“I think the benefits of devolution are sometimes overplayed, but there is no doubt that the likes of Andy Burnham [the Greater Manchester metro mayor] have put their areas on the map.
“It would be very difficult for us in Lancashire to do what he has done this week on regulating the buses, for instance.
“However, devolution does have to be meaningful – so if, in Preston, we wanted to trial a universal basic income, would the government allow it? Because if not, then it’s all a bit of a facade.”
South Ribble Borough Council leader Paul Foster says that the way local councils have operated during the Covid crisis has reinforced his belief in their worth.
He is now calling for a devolution deal and the associated arrangements for a combined authority – but without any changes to local authorities at a district level, at least until the pandemic has passed.
“Now is not the time to be sidelined by discussions about local government reorganisation. We have a pandemic to deal with, the ramifications of which will take years to resolve.
“My position has not changed and has in fact been bolstered by the Covid response – borough councils have been essential in the community response and have worked wonderfully well together, whatever their political persuasion.
“We don’t need wholesale reorganisation and must keep our local councils in Lancashire. But we do need a combined authority and elected mayor – the sooner the better,” Cllr Foster said.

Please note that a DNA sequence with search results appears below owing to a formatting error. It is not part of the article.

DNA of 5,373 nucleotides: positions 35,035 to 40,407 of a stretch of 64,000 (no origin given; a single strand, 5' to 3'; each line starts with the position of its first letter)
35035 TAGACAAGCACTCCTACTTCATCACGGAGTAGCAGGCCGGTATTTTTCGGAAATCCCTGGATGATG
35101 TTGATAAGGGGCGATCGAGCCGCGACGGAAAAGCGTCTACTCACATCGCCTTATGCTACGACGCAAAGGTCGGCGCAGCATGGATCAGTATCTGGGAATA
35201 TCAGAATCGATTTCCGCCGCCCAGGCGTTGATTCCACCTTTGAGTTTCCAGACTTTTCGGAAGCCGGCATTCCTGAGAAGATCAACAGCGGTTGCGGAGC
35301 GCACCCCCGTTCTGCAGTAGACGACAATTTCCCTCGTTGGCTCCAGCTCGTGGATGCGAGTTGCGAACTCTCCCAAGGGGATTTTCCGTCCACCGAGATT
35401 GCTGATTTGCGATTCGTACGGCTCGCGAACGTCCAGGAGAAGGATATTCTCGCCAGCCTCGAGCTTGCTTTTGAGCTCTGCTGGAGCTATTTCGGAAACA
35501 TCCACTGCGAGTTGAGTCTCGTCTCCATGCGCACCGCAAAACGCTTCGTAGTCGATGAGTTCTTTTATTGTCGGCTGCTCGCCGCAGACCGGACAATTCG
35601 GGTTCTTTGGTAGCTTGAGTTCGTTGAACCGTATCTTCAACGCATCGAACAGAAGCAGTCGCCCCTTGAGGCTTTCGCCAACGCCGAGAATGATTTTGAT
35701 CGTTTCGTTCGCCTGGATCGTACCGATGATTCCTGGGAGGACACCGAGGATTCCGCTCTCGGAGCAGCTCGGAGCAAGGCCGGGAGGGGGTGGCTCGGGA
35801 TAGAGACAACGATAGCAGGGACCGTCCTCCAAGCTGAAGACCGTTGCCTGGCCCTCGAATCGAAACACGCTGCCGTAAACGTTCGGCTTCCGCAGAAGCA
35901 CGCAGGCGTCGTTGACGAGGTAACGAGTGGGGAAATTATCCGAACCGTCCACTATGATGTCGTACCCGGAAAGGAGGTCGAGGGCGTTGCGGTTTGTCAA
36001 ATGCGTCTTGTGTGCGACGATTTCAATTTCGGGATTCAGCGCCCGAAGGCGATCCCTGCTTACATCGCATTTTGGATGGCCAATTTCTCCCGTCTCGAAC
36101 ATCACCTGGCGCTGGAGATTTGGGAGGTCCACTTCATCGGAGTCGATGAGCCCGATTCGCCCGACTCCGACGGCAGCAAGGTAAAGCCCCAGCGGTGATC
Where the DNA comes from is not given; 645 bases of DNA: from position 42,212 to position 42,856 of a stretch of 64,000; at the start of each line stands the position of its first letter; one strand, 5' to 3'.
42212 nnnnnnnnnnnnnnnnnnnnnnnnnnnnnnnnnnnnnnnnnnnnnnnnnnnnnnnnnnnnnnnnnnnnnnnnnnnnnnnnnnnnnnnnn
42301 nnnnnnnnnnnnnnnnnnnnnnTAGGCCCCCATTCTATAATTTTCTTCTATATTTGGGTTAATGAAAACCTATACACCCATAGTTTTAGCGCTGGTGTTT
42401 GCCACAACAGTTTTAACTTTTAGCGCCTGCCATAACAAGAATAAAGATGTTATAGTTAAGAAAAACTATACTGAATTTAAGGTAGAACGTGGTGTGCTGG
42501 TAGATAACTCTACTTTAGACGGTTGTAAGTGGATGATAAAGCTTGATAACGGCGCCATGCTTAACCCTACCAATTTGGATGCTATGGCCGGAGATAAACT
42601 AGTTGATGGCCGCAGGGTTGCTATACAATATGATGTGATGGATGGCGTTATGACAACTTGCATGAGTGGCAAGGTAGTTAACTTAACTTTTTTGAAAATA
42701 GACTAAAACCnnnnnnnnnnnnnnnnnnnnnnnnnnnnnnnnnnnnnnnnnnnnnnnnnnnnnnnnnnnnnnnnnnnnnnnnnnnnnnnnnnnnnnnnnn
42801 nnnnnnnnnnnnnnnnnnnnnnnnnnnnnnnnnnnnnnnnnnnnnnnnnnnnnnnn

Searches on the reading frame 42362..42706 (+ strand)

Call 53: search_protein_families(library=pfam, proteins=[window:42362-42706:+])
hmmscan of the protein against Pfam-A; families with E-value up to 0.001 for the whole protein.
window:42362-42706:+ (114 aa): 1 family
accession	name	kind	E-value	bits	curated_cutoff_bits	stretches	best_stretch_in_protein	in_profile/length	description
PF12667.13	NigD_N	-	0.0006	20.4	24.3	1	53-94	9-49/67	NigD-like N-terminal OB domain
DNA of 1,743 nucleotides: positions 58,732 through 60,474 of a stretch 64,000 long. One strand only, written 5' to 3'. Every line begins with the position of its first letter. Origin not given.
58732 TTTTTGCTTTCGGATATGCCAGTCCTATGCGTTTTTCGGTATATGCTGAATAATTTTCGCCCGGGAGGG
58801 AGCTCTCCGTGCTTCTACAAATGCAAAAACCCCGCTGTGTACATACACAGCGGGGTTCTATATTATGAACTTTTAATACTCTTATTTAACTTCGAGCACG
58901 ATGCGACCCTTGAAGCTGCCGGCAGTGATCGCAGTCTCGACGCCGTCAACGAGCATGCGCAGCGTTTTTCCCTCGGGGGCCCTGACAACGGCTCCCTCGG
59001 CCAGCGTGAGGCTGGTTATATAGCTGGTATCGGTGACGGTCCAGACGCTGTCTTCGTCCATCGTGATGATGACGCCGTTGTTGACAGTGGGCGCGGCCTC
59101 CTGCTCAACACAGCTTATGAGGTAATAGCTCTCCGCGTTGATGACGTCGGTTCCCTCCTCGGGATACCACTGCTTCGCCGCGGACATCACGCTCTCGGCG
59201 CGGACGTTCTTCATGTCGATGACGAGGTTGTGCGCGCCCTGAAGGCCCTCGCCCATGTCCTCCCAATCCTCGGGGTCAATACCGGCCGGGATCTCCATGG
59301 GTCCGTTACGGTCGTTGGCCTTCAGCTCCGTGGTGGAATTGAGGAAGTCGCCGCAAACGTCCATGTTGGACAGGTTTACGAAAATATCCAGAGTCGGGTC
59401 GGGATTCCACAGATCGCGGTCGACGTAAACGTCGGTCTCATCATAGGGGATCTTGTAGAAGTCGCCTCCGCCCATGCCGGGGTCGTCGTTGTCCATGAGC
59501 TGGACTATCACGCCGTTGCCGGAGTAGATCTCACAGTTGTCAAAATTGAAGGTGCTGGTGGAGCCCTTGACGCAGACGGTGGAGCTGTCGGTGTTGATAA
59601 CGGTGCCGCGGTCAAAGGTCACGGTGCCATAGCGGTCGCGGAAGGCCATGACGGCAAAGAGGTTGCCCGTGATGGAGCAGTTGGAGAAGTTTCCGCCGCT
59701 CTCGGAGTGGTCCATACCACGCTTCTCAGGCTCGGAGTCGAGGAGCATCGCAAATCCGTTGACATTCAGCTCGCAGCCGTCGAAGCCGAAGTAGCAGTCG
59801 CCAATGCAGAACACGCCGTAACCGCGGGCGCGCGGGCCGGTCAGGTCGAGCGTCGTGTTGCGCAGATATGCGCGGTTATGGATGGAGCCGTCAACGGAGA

Meanwhile, in neighbouring Ribble Valley, which encompasses part of Longridge, borough council leader Stephen Atkinson – a staunch opponent of reorganisation – says nothing should be done without asking for the opinion of the county’s residents.
“No-one has formally consulted the people of Lancashire about this. The only place where anybody has been asked for their view is here in the Ribble Valley, where an independent petition calling for the council to remain as it is was signed by over 10,000 people.
“That is a greater number of people than vote in the Police and Crime Commissioner elections or the European elections when we used to have them.
“Council tax is the largest household bill, so people must be fully consulted before any changes are made – and I think those politicians in favour of reorganisation will be in for a shock when they do consult residents and find out what they really think,” said Cllr Atkinson, who stressed that he was still in favour of the creation of a combined authority and a mayor “with limited powers”.
Irrespective of the future structure of local government in Lancashire, councils – whatever their eventual number – would continue to deliver everyday services across the county.
The combined authority would be made up of those individual councils and would collectively discharge any county-wide powers devolved to it by the government over areas such as transport, strategic planning and economic regeneration.
The organisation would almost certainly have to be led by a directly-elected mayor before the government would enter into any agreement over its formation and the cash to fund it.